USA v. Jaime Lara-Castillo
NONPRECEDENTIAL DISPOSITION To be cited only in accordance with Fed. R. App. P. 32.1
United States Court of Appeals
For the Seventh Circuit Chicago, Illinois 60604
Submitted February 18, 2009 Decided February 20, 2009 Before WILLIAM J. BAUER, Circuit Judge KENNETH F. RIPPLE, Circuit Judge MICHAEL S. KANNE, Circuit Judge No. 081289 UNITED STATES OF AMERICA, PlaintiffAppellee, v. JAIME ANTONIO LARACASTILLO, DefendantAppellant. Appeal from the United States District Court for the Eastern District of Wisconsin. No. 2:07cr00134JPS1 J.P. Stadtmueller, Judge.
O R D E R Jaime LaraCastillo pleaded guilty to conspiracy to transport stolen overthe counter products and infant formula in interstate commerce, see 18 U.S.C. § 2314, and the district court sentenced him to 57 months' imprisonment. LaraCastillo filed a notice of appeal, but his appointed attorney has moved to withdraw because he cannot discern a nonfrivolous basis for appeal. See Anders v. California, 386 U.S. 738 (1967). We invited LaraCastillo to comment on counsel's motion, see CIR. R. 51(b), which he has done. We thus review the potential issues identified in counsel's facially adequate brief and LaraCastillo's Rule 51(b) response. See United States v. Schuh, 289 F.3d 968, 97374 (7th Cir. 2002).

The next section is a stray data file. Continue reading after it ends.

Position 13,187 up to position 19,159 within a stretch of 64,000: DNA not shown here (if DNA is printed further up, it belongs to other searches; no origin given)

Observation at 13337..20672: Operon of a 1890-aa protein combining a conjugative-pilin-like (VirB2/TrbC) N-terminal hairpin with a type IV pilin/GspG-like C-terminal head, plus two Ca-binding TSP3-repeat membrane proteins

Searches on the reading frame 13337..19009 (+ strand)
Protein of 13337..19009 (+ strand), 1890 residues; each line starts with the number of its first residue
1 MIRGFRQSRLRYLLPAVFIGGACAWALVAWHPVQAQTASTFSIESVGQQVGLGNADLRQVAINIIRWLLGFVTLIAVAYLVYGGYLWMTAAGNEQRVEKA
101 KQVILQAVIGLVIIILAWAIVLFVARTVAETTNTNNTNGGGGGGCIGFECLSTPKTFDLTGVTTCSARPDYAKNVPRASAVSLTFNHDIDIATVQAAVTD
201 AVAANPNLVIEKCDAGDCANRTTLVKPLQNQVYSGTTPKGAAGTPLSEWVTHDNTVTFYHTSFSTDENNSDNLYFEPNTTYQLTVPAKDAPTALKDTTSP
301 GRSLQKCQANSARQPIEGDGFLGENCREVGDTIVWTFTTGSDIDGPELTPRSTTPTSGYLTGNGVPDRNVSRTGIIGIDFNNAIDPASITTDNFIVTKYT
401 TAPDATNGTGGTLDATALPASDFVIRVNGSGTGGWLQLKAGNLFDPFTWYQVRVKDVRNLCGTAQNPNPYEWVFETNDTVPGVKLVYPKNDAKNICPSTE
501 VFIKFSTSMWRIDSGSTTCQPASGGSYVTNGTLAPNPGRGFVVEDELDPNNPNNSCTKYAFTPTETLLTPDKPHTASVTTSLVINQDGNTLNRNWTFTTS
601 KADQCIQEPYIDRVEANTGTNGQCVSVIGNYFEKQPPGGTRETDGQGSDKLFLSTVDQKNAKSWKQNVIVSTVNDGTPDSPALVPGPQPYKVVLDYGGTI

Counsel considers whether LaraCastillo could challenge the reasonableness of his 57 month prison sentence but concludes that any such argument would be frivolous. We agree. A sentence within a correctly calculated Guidelines range is presumptively reasonable. Rita v. United States, 127 S. Ct. 2456, 2462 (2007); United States v. Harvey, 516 F.3d 553, 556 (7th Cir. 2008). In assessing reasonableness, we ask whether the district court gave "meaningful consideration" to the sentencing factors set forth in 18 U.S.C. § 3553(a). United States v. Shannon, 518 F.3d 494, 496 (7th Cir. 2008). Here, the district court properly calculated a Guidelines range of 57 to 71 months and imposed a term at the very bottom of that range after taking into account the factors in § 3553(a), including LaraCastillo's HIV positive diagnosis, his daughter's rare medical condition, and his status as an undocumented alien. The court also noted the serious nature of the offense and the cost to taxpayers associated with housing LaraCastillo. Counsel cannot identify any basis for concluding that LaraCastillo's 57month sentence might be the exception to Rita's presumption of reasonableness, nor can we. In his Rule 51(b) response, LaraCastillo poses two challenges to the district court's calculation of his sentence. First, he argues that the court erred by failing to give him a one level reduction for acceptance of responsibility based on his having notified authorities of his intent to plead guilty. See U.S.S.G. § 3E1.1(b). However, he received the reduction when the court subtracted three levels for his accepting responsibility. Second, LaraCastillo contends that the district court erred by adding two points to his criminal history calculation because, he insists, he was not on probation when he committed the offense at issue. See id. § 4A1.1(d). But the plea agreement and presentence report, which the court adopted without objection, described LaraCastillo as a full participant in the conspiracy while on parole in 2004 and 2005. Any such arguments would therefore be frivolous. LaraCastillo also suggests that the plea agreement used at sentencing was a different version from the one he signed. Yet he provides no evidence for this assertion. Moreover, the agreement advises that the "sentencing court will make its own determinations regarding any and all issues relating to the imposition of sentence." And at sentencing the district court used the presentence report to establish a Guidelines range, which both parties accepted. Thus, the claim is baseless. For the above reasons, counsel's motion to withdraw is GRANTED, and the appeal is DISMISSED.
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